Mineral auctions require that 25% of the bid price be submitted with the sealed bid, via check or electronic payment. Bids are evaluated, a recommendation is made to the secretary for approval, and the successful bidder must pay the remaining balance by check within 30 days of the secretary’s approval. An invoice and lease are sent to the successful bidder upon approval.
What happens to property that is offered for lease at public auction, but is not successfully leased?
Agricultural tracts that are unleased at the annual fall auction are available on a first-come, first-served basis at the minimum appraised rent through the remainder of the year. If they remain unleased, a sealed bid offering is held in January following the fall auction. Tracts remaining unleased after the sealed bid offering may be re-evaluated and offered again in March. Leases may be offered at other times during the year on an as-needed basis. Leases must be offered to the public and may be offered through live auction or sealed bid.
Unleased minerals will be returned to inventory for future leasing.
Does the Land Office offer land for sale at public auction?
The Land Office is not currently offering lands for sale, only for lease. It is at the discretion of the commissioners to decide which lands, if any, will be offered for sale.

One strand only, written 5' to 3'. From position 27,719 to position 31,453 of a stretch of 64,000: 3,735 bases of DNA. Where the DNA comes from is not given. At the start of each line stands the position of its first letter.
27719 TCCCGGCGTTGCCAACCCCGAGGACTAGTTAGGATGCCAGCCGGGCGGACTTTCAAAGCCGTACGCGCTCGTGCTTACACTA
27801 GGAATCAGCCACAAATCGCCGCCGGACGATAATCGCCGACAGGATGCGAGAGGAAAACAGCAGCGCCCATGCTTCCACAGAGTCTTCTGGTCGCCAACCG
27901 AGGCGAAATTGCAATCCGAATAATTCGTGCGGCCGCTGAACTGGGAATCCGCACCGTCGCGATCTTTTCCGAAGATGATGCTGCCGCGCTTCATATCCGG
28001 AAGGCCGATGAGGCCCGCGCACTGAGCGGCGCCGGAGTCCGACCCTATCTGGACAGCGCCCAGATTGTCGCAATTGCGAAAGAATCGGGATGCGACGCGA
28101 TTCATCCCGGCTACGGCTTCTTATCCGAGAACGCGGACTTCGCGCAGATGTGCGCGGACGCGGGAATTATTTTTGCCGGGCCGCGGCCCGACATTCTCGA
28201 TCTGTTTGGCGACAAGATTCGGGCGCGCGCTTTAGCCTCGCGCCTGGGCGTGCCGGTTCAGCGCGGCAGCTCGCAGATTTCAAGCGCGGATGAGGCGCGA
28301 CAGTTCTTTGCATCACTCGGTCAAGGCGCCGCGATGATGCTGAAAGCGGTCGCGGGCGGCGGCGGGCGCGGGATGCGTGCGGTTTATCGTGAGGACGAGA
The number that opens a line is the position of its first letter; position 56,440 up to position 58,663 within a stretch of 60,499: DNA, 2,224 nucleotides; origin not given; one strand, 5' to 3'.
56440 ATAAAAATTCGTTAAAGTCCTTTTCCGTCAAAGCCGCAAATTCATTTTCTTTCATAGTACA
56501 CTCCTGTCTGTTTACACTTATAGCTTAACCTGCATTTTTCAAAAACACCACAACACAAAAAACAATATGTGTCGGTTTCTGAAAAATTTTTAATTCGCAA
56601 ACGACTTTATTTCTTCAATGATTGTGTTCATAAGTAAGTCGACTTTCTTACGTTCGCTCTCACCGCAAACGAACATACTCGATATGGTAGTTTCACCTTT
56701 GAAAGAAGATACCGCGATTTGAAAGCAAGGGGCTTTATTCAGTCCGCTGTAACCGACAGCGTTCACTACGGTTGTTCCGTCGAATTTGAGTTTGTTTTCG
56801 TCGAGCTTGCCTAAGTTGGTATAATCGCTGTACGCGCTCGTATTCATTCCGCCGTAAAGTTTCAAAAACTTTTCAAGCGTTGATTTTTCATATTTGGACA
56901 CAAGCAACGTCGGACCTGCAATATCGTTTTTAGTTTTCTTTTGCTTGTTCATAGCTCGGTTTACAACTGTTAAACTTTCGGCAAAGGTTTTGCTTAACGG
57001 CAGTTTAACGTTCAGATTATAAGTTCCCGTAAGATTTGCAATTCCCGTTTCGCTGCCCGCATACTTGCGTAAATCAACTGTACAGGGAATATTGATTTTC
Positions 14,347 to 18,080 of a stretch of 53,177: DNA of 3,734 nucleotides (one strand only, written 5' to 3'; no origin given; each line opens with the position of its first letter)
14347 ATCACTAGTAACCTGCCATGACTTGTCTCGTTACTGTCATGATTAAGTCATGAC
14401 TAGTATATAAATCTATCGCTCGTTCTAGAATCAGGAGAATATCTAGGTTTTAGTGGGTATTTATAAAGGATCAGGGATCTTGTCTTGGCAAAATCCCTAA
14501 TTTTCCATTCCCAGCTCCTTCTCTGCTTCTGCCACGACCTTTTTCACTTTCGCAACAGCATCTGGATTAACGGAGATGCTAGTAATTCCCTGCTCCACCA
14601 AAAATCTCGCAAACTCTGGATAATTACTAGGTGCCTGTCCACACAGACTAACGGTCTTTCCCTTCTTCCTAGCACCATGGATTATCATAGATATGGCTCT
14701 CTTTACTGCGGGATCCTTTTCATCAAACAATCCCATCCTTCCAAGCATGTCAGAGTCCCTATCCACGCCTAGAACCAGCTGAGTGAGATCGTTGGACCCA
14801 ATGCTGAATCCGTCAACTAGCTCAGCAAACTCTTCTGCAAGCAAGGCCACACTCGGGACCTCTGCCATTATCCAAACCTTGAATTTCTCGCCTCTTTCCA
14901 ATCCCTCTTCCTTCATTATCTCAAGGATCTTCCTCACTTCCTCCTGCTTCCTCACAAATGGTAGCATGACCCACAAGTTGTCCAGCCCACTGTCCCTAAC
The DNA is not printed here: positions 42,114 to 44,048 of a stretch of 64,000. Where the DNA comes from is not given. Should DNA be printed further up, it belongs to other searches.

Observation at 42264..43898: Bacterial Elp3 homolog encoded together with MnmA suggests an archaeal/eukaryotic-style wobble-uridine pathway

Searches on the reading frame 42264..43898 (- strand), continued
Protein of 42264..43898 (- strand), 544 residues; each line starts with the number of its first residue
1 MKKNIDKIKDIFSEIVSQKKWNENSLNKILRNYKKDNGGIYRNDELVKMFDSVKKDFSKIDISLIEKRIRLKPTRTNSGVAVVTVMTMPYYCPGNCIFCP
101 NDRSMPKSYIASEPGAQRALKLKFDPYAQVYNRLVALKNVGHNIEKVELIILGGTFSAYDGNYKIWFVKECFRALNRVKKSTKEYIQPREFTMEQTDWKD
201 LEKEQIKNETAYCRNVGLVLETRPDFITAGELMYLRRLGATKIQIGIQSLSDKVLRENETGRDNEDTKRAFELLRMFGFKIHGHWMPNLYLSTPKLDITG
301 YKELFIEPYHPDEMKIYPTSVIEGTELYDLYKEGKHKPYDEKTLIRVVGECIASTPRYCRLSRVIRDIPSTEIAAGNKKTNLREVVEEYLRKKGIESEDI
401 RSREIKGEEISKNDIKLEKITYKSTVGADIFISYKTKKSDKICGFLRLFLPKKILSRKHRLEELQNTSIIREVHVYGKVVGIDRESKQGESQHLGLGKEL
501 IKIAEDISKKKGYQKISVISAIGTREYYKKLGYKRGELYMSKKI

The sale of minerals is prohibited by state law.
Does the Land Office offer contracting opportunities?
Yes, the Land Office offers contracting opportunities for conservation work. These are ongoing projects and are on an as-needed basis. Check the available contracting opportunities to find out what projects are out for bid.
How do I submit a bid to perform conservation work?
Do I need a bond to contract with the Land Office?
No, a bond is not required to contract with the Land Office. However, general liability and workers’ compensation insurance are required in accordance with state law.
Are lessees allowed to make improvements to lands once they lease Land Office property?
Certain improvements necessary for the operation of the lease, such as fences, are allowed with prior written approval from the Land Office. For more details contact the real estate management specialist for your county. A list of real estate management specialists may be accessed here.
Can I hunt on Land Office property if I lease it?
Yes, you are allowed to hunt – in accordance with state laws – on property you have leased from the Land Office.
Can I sublet property I have leased from the Land Office?
Subletting hunting rights is allowed. Agricultural rights cannot be sublet.
How do I check mineral interest?
How do I submit an open records request?
Who benefits from revenues generated at public auction?
The primary purpose of the Land Office is to administer the school land trust funds for the production of income for the support and maintenance of the common schools and the schools of higher education. This responsibility resides in the five commissioners: The Honorable Governor J. Kevin Stiit; The Honorable Lieutenant Governor Matt Pinnell; The Honorable State Auditor and Inspector Cindy Byrd; The Honorable Superintendent of Public Instruction Joy Hofmeister; and Commissioner, State Board of Agriculture, Blayne Arthur. The chief administrative officer is the Secretary to the Commissioners of the Land Office.